Fixed Income Markets
From the outside looking in, fixed income markets had a fine year. We enjoyed positive returns, abundant liquidity, and unusually low volatility. While we still expect positive returns in 2018, we see a changing narrative informing our view of what is to come.
The fact is that 2017 ended much stronger than it began. After stumbling in the first quarter, GDP is now expected to notch its third consecutive quarter of 3%-plus growth when the fourth quarter is reported, something last seen in 2004-05. Consumer spending is up and manufacturers struggle finding workers to meet a growing demand. Tax reform is expected to provide additional funds for companies to direct towards investment and higher wages.
Job growth is still expanding at a pace that will move the unemployment rate down. It would be faster still but for a continuing skills mismatch between hiring companies and the unemployed. And inflation, while still below the 2% target set by the Federal Reserve, will be pressured to higher levels in the coming year.
There are also the actions of the Federal Open Market Committee (“FOMC”). They undertook three rate rises in 2017 and are currently forecasting three more for 2018. They also began reducing their balance sheet in October by $10 billion/month and will work their way up to $50 billion/month by the end of 2018. This represents an aggregate $450 billion reduction over 15 months, just a 10% slice from a $4.5 trillion pie. Too slow in our view. Even so, this action alone presents a growing headwind to fixed income markets, one that we feel too many investors have dismissed.
And finally, consider the composition of the FOMC, which is in the midst of an historically significant turnover on the Washington side of its power axis. Daniel Turillo – Governor resigned in April and Stanley Fischer – Vice Chair resigned in October, adding to the two already vacant seats. Randal Quarles – Governor was approved by the Senate, while Marvin Goodfriend – Governor was nominated and Jerome Powell – Chair was nominated. And Bill Dudley – President of the NY Fed and one of eight permanent votes on the FOMC, is retiring. We still await further nominations.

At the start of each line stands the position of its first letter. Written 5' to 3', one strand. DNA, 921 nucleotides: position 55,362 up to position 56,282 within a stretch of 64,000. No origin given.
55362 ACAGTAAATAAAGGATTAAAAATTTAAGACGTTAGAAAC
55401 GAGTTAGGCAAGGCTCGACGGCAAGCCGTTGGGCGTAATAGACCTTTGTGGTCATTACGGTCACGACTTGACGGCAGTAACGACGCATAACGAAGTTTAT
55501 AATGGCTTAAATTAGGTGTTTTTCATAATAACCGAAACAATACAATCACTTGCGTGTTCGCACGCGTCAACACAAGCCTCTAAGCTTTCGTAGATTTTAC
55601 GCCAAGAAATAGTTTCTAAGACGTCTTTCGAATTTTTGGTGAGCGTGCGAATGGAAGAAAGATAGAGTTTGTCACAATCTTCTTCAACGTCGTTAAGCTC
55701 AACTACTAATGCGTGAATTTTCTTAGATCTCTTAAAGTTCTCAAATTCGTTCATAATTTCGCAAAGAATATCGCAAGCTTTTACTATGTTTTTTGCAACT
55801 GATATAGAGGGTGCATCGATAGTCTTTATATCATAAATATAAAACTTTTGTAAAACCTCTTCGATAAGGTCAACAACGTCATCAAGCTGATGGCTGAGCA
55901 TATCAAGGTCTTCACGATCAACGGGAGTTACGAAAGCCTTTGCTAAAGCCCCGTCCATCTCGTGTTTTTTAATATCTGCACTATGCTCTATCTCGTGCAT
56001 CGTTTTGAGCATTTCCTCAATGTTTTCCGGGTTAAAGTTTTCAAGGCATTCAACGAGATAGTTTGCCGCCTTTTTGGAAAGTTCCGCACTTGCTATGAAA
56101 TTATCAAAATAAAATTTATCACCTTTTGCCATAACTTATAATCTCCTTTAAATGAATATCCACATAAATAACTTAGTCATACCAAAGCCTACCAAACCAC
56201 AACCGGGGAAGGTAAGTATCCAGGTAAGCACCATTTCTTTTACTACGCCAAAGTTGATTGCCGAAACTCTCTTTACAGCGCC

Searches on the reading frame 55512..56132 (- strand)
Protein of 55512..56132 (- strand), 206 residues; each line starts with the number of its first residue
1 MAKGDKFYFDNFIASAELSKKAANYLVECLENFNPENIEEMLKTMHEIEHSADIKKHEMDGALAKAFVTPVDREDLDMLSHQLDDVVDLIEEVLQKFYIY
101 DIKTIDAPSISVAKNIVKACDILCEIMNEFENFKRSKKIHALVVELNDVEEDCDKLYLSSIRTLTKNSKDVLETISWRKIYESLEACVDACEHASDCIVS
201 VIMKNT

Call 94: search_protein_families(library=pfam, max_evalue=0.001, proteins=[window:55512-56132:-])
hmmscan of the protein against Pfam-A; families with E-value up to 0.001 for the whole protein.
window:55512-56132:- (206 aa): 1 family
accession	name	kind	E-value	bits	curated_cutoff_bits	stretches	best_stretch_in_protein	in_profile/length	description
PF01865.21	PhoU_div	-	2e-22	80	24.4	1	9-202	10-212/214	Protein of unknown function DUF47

Despite the perception of continuity by elevating Jerome Powell from Governor to Chair, he will be surrounded by a more hawkishly-minded group than was assembled before. This changing makeup will stress an organization whose already difficult task of removing accommodation will be at a critical phase in the coming year.
Add all this together and the collective pressure for higher rates in 2018 is significantly greater than when we began 2017. Short rates are going up again in 2018, and long rates will follow this time. We forecast 3-4 rate rises, leading to a 2.25 – 2.50% overnight rate and a 10-year U.S. Treasury Note yielding north of 3.00%. Short duration portfolios with sound credits will best manage the conditions we expect 2018 to present, and offer the best position to earn positive returns.